|Three buckets and a shovel|
So, as an alternative I melt snow during the winter - which is just as good as using rain water.
When I first heard that people melted snow to water houseplants, I thought it was a brilliant idea!
The first time I tried it, I was shocked by how little water was left after the snow melted.
|Pack the bucket of snow|
Ok, melting snow is more work than simply using tap water.
But, it's really not that much more work - and it's SO much better for the plants!
If you know this from the start, you won't feel so discouraged when you try it for yourself.
It only took me about five minutes to pack three five gallon buckets with snow.
As I filled the buckets, I packed the snow tight with my foot so the buckets were as full as possible.
|Water yield after snow has melted|
It took almost two days for this amount of snow to melt completely.
After the snow was melted, it took me another five minutes or so to transfer the water into my water jugs.
As I pour it into the jugs, I run the water through a strainer to remove debris.
In the end, these three five gallon buckets of snow yielded almost six gallons of water, not too bad.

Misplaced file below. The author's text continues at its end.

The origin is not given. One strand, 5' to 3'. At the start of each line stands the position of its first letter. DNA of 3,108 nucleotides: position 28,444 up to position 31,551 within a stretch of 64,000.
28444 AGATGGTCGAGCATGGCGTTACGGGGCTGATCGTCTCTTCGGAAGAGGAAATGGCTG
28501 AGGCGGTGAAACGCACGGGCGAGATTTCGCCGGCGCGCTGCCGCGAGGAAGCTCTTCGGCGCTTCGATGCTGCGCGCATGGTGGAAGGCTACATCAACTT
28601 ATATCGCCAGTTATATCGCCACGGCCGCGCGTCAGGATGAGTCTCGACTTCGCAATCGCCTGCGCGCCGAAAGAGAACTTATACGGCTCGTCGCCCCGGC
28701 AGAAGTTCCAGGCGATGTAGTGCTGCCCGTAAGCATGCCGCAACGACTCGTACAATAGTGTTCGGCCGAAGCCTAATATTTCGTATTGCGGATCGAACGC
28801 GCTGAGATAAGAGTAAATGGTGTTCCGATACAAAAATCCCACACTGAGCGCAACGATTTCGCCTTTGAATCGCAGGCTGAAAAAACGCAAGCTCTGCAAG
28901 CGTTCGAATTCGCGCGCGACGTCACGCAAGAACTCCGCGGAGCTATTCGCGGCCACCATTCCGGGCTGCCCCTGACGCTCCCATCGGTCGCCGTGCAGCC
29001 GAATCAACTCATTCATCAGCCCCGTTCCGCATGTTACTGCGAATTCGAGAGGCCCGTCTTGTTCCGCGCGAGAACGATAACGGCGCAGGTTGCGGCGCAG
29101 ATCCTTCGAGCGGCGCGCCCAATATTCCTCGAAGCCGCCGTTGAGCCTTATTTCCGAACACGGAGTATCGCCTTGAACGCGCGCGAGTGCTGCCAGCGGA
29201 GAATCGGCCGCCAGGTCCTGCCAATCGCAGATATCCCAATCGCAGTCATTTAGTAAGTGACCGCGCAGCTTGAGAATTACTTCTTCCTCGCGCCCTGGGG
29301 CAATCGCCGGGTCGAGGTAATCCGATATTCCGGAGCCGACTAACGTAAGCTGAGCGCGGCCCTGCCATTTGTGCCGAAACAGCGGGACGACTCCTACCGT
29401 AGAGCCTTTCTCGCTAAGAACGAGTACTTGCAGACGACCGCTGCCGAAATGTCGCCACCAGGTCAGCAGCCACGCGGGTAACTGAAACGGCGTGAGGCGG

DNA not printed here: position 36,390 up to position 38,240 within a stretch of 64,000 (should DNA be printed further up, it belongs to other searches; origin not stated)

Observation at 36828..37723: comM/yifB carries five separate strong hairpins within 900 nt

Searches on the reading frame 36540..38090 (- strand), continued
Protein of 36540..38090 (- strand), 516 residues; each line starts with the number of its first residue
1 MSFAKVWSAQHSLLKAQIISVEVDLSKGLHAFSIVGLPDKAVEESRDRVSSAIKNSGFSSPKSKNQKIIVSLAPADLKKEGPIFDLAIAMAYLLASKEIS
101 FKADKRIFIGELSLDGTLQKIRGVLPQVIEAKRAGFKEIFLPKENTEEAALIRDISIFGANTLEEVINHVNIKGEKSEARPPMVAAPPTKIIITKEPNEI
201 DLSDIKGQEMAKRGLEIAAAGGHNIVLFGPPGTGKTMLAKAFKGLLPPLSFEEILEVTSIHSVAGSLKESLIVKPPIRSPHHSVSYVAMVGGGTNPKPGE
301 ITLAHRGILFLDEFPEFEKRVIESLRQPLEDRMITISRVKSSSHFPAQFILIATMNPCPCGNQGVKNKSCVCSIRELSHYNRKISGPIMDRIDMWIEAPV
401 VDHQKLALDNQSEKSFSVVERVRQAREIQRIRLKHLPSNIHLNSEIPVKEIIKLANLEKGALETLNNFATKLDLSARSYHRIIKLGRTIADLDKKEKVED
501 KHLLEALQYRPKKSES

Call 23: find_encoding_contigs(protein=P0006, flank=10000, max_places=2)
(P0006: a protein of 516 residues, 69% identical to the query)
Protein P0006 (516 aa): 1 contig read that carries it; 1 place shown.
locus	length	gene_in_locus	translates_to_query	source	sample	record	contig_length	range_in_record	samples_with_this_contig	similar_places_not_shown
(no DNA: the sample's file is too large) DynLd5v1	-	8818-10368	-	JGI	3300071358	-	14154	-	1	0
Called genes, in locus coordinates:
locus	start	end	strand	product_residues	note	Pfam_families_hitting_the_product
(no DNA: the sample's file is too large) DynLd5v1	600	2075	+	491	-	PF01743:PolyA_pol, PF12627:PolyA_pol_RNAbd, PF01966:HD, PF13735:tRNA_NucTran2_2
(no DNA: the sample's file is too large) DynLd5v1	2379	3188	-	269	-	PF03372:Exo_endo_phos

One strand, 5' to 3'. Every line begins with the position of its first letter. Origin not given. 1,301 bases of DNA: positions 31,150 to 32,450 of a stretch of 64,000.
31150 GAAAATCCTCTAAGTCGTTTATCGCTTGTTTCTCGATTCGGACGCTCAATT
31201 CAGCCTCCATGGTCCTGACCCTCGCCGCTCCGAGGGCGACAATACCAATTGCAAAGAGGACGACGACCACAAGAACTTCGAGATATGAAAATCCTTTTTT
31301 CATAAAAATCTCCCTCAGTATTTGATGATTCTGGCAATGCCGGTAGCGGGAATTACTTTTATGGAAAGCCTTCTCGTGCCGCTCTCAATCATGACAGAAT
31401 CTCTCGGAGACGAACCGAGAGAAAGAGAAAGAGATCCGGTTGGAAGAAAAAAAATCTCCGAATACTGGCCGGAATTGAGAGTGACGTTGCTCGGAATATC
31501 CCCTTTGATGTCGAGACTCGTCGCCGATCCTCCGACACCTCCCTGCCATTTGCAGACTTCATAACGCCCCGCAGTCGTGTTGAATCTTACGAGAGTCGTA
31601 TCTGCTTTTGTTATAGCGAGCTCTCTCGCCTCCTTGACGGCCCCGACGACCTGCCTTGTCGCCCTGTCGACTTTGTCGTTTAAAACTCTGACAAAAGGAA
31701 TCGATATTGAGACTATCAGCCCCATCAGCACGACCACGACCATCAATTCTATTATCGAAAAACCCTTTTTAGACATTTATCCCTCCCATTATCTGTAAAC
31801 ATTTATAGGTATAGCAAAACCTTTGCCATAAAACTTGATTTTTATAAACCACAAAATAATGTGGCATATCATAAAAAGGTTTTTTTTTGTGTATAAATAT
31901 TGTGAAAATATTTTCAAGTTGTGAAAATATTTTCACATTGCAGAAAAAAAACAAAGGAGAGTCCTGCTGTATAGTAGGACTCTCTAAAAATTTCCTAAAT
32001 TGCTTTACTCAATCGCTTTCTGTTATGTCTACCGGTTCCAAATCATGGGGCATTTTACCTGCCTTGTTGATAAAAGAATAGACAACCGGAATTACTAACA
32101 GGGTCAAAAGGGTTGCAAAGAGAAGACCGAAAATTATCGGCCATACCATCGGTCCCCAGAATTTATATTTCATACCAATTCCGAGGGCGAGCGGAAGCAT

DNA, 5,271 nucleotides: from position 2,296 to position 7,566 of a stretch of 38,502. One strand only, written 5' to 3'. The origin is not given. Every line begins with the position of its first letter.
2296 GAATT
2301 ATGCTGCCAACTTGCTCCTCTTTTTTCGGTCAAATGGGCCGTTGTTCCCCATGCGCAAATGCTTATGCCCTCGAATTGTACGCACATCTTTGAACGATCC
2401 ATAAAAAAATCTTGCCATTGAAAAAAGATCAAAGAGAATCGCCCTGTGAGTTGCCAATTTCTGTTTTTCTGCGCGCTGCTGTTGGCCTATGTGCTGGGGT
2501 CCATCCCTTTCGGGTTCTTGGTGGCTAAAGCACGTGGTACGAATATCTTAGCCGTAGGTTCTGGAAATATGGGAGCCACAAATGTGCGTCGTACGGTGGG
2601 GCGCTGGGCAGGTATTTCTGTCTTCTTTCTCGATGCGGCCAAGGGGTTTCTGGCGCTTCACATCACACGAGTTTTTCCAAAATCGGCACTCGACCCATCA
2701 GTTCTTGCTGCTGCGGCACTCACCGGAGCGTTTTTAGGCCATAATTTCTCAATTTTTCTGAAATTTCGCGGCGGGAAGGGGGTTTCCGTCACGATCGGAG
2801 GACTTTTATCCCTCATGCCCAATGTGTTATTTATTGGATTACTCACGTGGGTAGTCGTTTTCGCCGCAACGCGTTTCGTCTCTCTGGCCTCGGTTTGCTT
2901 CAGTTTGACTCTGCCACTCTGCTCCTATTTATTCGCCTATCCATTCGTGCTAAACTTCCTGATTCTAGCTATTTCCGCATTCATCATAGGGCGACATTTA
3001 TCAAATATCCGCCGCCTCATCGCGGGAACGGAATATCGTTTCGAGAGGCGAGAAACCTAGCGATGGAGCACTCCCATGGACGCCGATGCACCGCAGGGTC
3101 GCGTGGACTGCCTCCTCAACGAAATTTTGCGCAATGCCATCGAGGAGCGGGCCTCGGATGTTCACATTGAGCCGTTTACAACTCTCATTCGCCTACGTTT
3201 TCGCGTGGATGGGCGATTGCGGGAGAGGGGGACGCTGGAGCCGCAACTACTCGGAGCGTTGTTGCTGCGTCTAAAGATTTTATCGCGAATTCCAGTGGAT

Update March 2, 2012: The snow that fell during a recent snow storm was much slushier than the snow I collected when I wrote this post. This time, these same three buckets yielded eleven and a half gallons of water.
|Straining the water|
After I water my houseplants, I collect more snow to fill the jugs again.
That way, I always have water on hand when I need it.
One thing to note; be sure to allow the water to warm to room temperature before using it.
Icy water can be harmful to houseplants.
All in all, it only took about 15 minutes of my time to collect awesome water for my houseplants.
Although, this is another one of those things I do where I'm pretty sure my neighbors are rolling their eyes and laughing at me. But it's worth it; I have extremely healthy houseplants!